We highly recommend reading the article below, which is a part of the Davos Agenda.
“The COVID-19 pandemic has demonstrated that no institution or individual alone can address the economic, environmental, social and technological challenges of our complex, interdependent world. The pandemic itself will not transform the world, but it has accelerated systemic changes that were apparent before its inception. The fault lines that emerged in 2020 now appear as critical crossroads in 2021. The time to rebuild trust and to make crucial choices is fast approaching as the need to reset priorities and the urgency to reform systems grow stronger around the world.
The Davos Agenda is a pioneering mobilization of global leaders to shape the principles, policies and partnerships needed in this challenging new context. It is essential for leaders from all walks of life to work together virtually for a more inclusive, cohesive and sustainable future as soon as possible in 2021. To this end, the World Economic Forum has served for more than 50 years as a trusted platform where leaders from business, government, international organizations, civil society and academia convene to address critical issues at the start of each year.”
Why empowering female social entrepreneurs is key to economic recovery?
- The social entrepreneurship sector has proven itself uniquely capable of empowering women leaders in its field.
- Female entrepreneurs can add substantially to economic growth and poverty reduction.
- To shape a sustainable and inclusive recovery from COVID-19, we need to include the voices of female social entrepreneurs.
Whether it has been New Zealand under Jacinda Ardern or Germany under Angela Merkel, studies have shown that female-led countries have performed better in handling the COVID-19 pandemic.
Yet, according to the World Economic Forum’s Gender Gap Report report, it will take 95 years to close the gender gap in political representation. Progress in economic participation and opportunity has regressed, with the deteriorating situation forcing gender parity to a lowly 57.8%, which in terms of time represents a massive 257 years before gender parity can be achieved.
It’s also a well-documented fact that the COVID-19 pandemic has hit women harder. Women have been affected not only because of the disease itself, but because they work in jobs that are less secure. Furthermore, women-owned businesses have particularly suffered – in Canada alone, 40.6% of women-owned businesses have had to lay off their employees. The situation for racialized, indigenous, newcomer, and disabled women is even worse.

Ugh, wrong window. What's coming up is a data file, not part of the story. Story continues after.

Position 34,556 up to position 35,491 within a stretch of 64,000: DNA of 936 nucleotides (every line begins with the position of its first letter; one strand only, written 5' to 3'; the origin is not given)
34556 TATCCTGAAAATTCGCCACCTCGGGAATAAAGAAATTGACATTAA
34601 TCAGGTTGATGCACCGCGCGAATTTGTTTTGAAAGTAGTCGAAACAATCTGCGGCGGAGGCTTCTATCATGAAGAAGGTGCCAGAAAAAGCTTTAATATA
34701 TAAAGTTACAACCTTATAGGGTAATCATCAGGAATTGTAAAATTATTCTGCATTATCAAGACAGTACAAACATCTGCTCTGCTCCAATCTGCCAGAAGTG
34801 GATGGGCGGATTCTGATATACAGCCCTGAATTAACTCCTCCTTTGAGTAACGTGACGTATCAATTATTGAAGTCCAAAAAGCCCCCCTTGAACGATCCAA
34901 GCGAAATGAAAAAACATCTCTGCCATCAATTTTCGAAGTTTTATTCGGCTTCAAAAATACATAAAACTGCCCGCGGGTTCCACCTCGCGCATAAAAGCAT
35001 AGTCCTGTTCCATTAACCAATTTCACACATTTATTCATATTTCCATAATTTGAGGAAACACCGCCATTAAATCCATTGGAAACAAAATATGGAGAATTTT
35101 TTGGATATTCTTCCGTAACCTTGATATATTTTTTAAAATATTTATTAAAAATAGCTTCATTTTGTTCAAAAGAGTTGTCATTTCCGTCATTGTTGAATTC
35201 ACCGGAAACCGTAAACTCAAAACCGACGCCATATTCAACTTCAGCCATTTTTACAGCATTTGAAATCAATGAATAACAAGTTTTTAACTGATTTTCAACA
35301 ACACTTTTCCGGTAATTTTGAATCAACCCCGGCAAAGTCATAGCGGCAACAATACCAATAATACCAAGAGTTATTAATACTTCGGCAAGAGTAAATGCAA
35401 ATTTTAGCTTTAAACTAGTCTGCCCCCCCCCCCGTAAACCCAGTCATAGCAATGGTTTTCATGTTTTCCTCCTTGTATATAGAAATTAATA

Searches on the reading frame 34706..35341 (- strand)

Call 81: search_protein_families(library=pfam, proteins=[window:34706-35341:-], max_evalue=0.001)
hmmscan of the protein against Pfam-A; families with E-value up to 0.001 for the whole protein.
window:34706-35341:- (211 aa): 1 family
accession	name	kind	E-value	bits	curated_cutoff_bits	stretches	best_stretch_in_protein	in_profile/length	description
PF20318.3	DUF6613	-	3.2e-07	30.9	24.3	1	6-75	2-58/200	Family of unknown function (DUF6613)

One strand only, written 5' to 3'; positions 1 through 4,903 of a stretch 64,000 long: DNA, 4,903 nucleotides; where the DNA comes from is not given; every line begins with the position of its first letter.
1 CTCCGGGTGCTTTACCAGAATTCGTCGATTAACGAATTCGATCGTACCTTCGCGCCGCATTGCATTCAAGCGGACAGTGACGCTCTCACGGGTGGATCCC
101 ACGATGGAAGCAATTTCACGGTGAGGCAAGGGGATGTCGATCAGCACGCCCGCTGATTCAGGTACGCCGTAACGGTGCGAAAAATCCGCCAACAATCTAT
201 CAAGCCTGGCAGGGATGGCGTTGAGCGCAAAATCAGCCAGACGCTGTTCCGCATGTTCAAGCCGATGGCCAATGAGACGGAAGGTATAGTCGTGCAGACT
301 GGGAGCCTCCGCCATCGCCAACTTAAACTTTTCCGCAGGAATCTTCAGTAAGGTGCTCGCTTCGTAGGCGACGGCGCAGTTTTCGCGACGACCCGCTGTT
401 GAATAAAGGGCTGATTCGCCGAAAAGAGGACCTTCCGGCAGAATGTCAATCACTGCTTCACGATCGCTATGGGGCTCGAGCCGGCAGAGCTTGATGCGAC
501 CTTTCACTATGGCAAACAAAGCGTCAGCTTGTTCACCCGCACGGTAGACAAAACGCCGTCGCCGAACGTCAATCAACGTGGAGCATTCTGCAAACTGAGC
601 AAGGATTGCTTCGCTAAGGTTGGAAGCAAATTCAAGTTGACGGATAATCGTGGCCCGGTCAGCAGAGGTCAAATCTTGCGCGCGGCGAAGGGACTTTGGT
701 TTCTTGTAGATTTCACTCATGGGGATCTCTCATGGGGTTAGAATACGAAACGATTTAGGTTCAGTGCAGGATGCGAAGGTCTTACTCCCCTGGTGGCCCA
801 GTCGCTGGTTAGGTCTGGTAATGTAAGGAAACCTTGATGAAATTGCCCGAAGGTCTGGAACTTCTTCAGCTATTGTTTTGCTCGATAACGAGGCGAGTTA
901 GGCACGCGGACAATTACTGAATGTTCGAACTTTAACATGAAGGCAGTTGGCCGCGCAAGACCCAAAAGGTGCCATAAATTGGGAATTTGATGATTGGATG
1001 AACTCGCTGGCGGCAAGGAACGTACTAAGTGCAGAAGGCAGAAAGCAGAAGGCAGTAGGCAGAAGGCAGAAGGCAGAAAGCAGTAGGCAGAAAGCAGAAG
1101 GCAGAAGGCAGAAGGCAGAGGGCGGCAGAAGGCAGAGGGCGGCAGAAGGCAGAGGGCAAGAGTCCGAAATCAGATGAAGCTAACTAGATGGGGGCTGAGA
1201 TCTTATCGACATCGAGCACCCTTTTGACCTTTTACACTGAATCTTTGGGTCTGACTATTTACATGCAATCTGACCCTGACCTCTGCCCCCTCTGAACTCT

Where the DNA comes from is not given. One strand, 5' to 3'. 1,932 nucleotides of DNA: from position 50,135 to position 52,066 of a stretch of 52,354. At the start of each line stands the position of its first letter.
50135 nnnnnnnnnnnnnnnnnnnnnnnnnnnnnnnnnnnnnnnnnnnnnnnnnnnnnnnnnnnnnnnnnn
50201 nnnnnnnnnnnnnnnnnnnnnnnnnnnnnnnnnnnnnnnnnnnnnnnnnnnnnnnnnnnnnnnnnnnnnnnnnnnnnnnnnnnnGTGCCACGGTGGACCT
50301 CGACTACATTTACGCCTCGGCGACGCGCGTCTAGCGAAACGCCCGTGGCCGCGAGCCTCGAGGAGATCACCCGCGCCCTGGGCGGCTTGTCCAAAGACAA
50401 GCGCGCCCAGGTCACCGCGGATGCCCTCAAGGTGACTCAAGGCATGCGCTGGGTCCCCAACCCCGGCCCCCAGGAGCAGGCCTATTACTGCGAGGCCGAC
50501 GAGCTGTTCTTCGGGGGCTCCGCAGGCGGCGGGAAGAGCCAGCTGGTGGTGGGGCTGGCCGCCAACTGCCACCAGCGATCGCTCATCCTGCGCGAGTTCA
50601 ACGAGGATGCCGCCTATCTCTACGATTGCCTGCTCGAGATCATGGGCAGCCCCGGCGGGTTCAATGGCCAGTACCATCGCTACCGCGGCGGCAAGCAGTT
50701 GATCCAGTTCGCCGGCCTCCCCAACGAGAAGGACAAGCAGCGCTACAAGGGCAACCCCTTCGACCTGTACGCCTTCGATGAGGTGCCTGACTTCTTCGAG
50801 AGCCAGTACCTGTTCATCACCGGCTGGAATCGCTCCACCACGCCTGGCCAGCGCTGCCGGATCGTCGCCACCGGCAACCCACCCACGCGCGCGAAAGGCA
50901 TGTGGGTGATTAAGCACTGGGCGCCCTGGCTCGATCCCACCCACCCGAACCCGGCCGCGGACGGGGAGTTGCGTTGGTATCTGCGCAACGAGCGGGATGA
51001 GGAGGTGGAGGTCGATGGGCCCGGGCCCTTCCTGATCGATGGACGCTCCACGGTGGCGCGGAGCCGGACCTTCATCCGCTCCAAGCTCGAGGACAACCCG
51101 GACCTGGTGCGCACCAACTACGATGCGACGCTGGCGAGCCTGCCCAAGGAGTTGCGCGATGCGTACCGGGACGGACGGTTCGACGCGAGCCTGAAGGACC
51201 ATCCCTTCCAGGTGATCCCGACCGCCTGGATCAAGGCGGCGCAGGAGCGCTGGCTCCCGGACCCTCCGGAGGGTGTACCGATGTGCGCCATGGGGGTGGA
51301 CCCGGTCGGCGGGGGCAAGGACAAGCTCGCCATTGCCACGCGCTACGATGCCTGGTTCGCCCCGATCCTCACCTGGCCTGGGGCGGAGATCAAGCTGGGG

2020 has shown us both the disproportionate burden of inequality on girls and women, as well as the exceptional leadership of many incredible women around the world.
Social entrepreneurship empowers women leaders
Women in social entrepreneurship often disrupt many of these patterns of gender inequality. The social entrepreneurship sector has proven itself uniquely capable of empowering women leaders in its field, and of changing the lives and welfare of all women.
Women social entrepreneurs have, time and time again, made a deep impact in their work through a form of impact called “scaling deep” – overhauling unfair and unjust systems, sparking collaborative social movements, and reshaping dominant expectations, norms, and stigmas. Ashoka’s Women’s Initiative for Social Entrepreneurship is currently working to change the innovation ecosystem to better recognize and support scaling deep impact and the women leading it.
Ashoka’s 2018 Global Impact Study found that its female Fellows work within systems and are more likely to spread their idea locally, inspiring replication by other groups or institutions within their country of residency.
Female Fellows were also found to be more collaborative, working closely with other citizen-sector organizations, supporting other women and young people around them, and empowering their own teams. They also reflected a higher tendency to impact behaviours and mindsets: 76% of female Fellows reported influencing societal attitudes and cultural norms as core to their strategy, compared with a lower percentage of males.
The World Bank highlights how through such work and leadership styles, female entrepreneurs can add substantially to economic growth and poverty reduction.
“A man who heads a nonprofit is considered heroic or enlightened, whereas I’ve been patronised numerous times as the charity worker.”
—Kristine Pearson, Founder and Chief Executive Officer of Lifeline Energy
Read the full article here: https://www.weforum.org/agenda/2021/01/why-empowering-female-social-entrepreneurs-is-key-to-economic-recovery/
This publication has been prepared within INDIGISE project. The content of this publication is the sole responsibility of the project coordinator and may not always reflect the views of the European Commission or the National Agency.
Leave A Comment